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As we counted the days towards our last game of the season at Charlton Athletic, there were fears from some Burnley supporters that disruptions throughout the game from home supporters could ruin our chances of becoming champions. We’d seen the disruptions in previous games on television, particularly during their win against Middlesbrough which was shown live on television on the day after we’d beaten Huddersfield at the John Smith’s Stadium.

Football fans are selfish people at times. We concern ourselves with our own club and often ignore those who are having problems at other clubs. Here in the North West we’ve seen at much closer quarters the problem at Blackpool. They’ve dropped from the Premier League to League Two in just five years and only four years ago were only a play-off final away from a Premier League return.

The very mention of the name ‘Oyston’ in Blackpool is, undoubtedly, as unpopular as a stick of rock used to be popular when I was a kid.

roland outCharlton are much further away in the South East, situated just on the south side of the River Thames. I’ve said it many times, both ahead and after visits, that it is a fixture I look forward to when we are in the same division. It doesn’t have a London club feel to it in some ways and I’ve always found their supporters to be engaging and fair although I do have to say that it was at Charlton that I first encountered any hooligan problems back in 1971 when at least I was young, quicker and able to get out of the danger area.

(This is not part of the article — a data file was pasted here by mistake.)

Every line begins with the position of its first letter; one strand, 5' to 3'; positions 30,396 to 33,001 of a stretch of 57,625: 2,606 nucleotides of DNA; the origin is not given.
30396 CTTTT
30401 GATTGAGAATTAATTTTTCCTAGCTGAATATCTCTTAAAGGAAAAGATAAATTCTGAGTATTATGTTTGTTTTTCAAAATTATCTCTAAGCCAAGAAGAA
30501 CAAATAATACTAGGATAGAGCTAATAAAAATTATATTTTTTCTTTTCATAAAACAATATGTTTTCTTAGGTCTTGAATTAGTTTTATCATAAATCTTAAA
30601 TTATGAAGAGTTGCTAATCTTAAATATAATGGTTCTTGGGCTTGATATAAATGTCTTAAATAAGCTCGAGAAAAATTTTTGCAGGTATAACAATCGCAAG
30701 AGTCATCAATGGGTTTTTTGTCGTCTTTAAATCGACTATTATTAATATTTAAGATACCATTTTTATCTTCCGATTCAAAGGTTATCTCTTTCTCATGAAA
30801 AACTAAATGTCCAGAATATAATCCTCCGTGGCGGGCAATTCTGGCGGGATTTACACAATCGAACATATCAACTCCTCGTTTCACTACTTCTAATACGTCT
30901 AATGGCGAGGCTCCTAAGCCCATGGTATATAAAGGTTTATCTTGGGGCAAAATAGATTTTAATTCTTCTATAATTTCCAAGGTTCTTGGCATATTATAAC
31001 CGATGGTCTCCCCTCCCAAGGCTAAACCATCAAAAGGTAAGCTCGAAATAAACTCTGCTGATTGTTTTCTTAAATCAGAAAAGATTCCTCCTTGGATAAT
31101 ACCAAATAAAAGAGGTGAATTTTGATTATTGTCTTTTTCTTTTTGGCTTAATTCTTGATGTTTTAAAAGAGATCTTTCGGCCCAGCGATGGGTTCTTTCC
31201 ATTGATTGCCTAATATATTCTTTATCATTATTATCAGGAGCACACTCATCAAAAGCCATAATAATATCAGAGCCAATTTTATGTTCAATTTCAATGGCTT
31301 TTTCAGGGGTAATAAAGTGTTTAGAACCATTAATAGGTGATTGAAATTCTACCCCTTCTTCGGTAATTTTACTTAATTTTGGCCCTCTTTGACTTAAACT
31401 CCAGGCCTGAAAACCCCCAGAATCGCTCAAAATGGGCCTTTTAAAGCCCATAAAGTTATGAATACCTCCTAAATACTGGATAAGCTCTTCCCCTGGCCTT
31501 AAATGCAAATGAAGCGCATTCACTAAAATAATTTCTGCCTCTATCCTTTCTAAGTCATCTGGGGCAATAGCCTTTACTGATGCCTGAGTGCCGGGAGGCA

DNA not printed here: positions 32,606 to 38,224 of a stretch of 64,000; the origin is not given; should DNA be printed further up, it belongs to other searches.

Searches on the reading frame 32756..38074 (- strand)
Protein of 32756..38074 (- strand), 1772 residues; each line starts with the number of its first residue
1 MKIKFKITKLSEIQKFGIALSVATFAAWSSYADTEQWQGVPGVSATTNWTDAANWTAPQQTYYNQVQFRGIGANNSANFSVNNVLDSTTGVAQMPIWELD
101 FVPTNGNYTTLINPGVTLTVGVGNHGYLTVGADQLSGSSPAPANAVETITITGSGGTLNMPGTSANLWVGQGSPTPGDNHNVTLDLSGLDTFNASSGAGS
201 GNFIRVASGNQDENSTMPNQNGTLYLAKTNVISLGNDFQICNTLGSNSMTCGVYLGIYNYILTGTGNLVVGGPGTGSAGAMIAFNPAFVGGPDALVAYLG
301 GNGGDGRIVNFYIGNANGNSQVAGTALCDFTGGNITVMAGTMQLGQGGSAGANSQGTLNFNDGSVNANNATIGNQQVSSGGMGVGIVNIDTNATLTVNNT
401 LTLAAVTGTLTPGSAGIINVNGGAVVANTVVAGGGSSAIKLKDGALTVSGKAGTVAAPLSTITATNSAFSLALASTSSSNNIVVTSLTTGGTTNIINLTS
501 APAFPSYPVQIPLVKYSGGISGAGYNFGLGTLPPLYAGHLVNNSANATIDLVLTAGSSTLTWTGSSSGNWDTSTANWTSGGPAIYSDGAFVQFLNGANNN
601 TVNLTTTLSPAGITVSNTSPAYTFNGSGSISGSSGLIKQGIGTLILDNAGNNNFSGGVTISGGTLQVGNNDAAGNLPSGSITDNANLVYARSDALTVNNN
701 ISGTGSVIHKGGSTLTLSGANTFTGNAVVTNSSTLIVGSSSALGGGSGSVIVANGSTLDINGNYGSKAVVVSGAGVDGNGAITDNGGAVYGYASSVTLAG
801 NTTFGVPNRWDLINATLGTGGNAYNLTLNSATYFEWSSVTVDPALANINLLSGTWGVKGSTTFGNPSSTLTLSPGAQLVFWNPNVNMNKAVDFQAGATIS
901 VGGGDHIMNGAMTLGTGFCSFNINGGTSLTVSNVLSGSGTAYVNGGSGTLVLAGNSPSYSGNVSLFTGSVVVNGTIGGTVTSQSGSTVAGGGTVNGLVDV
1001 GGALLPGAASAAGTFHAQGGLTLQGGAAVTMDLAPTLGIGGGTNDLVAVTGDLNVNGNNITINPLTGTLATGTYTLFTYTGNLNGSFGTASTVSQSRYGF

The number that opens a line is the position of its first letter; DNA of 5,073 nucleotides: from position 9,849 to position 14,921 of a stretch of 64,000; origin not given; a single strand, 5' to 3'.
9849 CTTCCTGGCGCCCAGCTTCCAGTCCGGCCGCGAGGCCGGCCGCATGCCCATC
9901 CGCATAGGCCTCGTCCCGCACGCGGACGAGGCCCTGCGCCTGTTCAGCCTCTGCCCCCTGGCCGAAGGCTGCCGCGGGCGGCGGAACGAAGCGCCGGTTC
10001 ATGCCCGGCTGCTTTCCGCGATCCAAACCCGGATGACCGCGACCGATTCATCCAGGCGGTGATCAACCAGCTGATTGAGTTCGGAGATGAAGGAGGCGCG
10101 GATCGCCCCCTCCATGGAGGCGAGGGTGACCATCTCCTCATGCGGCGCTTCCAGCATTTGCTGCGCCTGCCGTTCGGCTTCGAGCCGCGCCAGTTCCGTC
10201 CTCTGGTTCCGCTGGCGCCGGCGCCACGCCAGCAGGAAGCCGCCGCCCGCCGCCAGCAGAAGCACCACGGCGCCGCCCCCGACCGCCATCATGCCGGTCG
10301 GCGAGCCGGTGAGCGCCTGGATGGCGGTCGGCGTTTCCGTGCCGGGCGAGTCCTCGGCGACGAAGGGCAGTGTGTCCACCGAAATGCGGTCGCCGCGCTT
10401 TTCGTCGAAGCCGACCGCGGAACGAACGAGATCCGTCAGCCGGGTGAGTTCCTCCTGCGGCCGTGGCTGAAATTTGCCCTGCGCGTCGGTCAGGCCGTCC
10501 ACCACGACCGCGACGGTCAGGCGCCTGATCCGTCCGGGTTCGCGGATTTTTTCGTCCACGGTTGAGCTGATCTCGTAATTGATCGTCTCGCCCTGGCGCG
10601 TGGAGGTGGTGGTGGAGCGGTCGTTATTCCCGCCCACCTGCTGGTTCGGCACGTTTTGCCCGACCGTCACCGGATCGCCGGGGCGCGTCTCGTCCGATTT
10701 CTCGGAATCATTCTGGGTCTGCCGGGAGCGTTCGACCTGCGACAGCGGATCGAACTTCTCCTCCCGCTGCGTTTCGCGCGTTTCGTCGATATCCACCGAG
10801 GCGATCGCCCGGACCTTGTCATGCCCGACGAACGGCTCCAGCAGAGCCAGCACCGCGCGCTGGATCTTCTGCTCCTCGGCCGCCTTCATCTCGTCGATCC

I think we all know the story of Charlton and the takeover by Roland Duchâtelet early in 2014. He already owned a number of clubs but the now 69-year-old Belgian suggested he had great plans for Charlton. It’s hardly been the case and the club has seriously struggled since. They might have gone down in either of the two previous seasons before booking a League One place this time after a poor season that has left them ten points from safety.

I wrote in my match preview last week that our game there couldn’t be wider when you look at everything at the two clubs. Here at Burnley we have happy supporters celebrating promotion at a club that is run by local people, people who are supporters themselves. Charlton fans are at war with their owner and the foot in mouth chief exec Katrien Meire and it doesn’t take a genius to see she doesn’t have much of a clue when it comes to football and football clubs.

I have every sympathy for the Charlton fans. Some of our younger fans might not be aware but in the 1980s and 1990s it wasn’t that good at Burnley and protests were organised against the Frank Teasdale regime. It was never as it is at Charlton, and rightly so, but our club wasn’t being run very well at all.

Things are very much different at Burnley now. Our chairman and his directors were at the game on Saturday. It’s not so for Charlton. It was 2014 when Duchâtelet last attended a game. He’s even recently been at the ground during the week and flown out just ahead of games.

As a Burnley fan I had to have some concerns but I can confirm I didn’t need to have. I thought the Charlton fans were so respectful towards us. Those I spoke to were happy to talk about their situation and their attitude to our success on the day was simply first class.